Most soft body armor has an expiration date approximately five years after its manufacture. The armor will slowly lose some of its protective abilities over time, but it won’t suddenly “go bad” at the magical five year mark. When I was the training officer at my department, I regularly shot old vests that our officers turned in once they got their newly issued armor. I never had a single vest fail to stop a round it was rated to protect against, regardless of age. I shot dozens of vests, some going back to the 1970s and never had a round penetrate.
With that said, almost all of the vests I shot were very old, but they’d only been actually worn daily for five to ten years. Daily wear for 20+ years may increase exposure to heat and moisture, which may reduce effectiveness.
Will used police body armor still work?
Heat, moisture, and UV light are body armor’s worst enemies. They will make a soft vest degrade more rapidly than it should. Be cautious about how you store your armor and purchase a moisture resistant carrier. Don’t buy used armor if you don’t know how it was stored. With that said, most police body armor worn for fewer than 10 years will still stop all the rounds it was originally rated against no matter what it’s chronological age may be.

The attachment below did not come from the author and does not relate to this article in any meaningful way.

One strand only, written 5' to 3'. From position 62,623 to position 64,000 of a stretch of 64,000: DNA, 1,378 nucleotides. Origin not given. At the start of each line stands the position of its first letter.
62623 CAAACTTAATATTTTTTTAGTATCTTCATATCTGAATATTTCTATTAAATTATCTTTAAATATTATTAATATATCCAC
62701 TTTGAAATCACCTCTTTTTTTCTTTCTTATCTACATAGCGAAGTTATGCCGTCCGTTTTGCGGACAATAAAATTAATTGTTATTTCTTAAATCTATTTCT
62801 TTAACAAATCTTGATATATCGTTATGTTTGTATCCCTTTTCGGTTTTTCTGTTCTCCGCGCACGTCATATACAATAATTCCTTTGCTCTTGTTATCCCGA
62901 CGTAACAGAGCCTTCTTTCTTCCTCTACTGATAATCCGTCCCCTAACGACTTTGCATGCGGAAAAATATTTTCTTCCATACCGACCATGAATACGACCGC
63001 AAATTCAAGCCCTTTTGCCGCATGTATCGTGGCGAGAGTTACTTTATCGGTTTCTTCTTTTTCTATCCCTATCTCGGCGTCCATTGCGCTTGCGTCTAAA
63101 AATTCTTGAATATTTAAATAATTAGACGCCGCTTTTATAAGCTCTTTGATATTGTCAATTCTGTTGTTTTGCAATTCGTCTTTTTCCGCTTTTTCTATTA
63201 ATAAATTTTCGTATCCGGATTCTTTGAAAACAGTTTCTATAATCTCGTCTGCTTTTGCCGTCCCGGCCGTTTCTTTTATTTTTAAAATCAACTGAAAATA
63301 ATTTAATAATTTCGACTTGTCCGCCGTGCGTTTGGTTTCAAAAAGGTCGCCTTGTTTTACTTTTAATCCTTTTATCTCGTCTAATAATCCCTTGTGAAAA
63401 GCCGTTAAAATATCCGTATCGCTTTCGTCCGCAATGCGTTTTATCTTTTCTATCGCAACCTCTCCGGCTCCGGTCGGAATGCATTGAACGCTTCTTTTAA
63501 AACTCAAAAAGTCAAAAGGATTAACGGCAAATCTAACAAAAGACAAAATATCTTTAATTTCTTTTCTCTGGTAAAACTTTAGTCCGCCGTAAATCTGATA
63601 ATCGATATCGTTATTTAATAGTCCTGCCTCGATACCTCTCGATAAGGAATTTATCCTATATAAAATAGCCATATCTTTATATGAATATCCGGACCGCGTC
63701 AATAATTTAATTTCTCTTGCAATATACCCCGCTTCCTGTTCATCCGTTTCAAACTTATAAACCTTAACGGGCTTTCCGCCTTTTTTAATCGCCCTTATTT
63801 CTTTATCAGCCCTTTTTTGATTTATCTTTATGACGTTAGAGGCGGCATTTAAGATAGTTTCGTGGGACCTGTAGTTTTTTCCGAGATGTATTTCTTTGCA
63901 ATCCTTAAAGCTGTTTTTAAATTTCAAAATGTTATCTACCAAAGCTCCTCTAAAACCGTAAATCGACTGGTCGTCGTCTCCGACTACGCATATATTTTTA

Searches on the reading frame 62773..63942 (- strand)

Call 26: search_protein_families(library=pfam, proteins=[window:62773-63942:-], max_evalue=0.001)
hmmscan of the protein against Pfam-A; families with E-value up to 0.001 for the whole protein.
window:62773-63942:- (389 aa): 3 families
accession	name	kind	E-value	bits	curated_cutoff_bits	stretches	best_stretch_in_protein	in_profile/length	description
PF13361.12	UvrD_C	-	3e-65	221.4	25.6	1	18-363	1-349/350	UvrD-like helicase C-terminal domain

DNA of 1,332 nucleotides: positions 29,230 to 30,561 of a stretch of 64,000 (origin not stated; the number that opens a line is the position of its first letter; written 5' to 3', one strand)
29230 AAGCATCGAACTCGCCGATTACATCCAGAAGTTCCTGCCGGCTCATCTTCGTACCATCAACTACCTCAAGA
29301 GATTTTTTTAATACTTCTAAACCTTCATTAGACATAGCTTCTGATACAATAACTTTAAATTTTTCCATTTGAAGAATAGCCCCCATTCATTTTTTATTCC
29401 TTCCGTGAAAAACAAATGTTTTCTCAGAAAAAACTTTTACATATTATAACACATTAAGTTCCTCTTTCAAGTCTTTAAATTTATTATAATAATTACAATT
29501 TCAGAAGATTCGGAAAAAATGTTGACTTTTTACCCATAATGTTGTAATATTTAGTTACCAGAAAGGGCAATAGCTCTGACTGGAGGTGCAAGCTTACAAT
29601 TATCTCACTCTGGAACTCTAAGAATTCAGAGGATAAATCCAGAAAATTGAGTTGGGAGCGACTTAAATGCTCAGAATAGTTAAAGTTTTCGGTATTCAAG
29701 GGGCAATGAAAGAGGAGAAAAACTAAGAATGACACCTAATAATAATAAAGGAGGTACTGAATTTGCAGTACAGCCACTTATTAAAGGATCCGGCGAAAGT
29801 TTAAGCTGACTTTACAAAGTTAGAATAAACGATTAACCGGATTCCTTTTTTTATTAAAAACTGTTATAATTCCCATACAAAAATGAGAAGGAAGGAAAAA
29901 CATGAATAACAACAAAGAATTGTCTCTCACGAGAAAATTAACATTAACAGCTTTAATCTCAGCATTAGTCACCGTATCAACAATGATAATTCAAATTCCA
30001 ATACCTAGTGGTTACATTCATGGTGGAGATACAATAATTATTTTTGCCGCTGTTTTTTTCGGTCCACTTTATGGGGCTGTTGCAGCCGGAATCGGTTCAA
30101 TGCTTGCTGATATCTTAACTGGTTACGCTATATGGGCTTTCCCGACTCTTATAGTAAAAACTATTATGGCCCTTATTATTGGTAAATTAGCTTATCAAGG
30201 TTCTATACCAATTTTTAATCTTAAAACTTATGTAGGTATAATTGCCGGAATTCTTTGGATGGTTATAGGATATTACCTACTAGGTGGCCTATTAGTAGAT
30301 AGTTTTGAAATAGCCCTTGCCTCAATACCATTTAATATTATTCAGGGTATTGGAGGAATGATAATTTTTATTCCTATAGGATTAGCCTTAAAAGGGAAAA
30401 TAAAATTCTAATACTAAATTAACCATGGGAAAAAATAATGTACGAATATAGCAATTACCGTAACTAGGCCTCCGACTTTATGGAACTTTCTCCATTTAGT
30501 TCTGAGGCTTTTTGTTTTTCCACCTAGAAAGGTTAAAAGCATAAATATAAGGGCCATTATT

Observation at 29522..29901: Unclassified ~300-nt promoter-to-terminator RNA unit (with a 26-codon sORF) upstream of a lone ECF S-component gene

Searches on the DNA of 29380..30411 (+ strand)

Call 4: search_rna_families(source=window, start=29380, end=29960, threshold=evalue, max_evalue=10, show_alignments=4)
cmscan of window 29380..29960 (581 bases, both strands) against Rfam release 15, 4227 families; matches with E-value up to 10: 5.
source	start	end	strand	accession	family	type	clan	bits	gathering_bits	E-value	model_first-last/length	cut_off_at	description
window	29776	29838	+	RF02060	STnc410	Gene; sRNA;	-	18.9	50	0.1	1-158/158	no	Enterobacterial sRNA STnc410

Should I add a soft or hard “trauma plate” to my soft body armor?
Many soft vests come with an additional ballistic panel (either soft or hard) to better protect the heart from impact damage. You’ve probably seen news articles where kids hit in the chest with baseballs have heart attacks and die. The same thing can happen when your heart is impacted by a bullet. Even though it doesn’t penetrate, the impact can still cause heart arrhythmia. The trauma plate reduces the chance of that happening.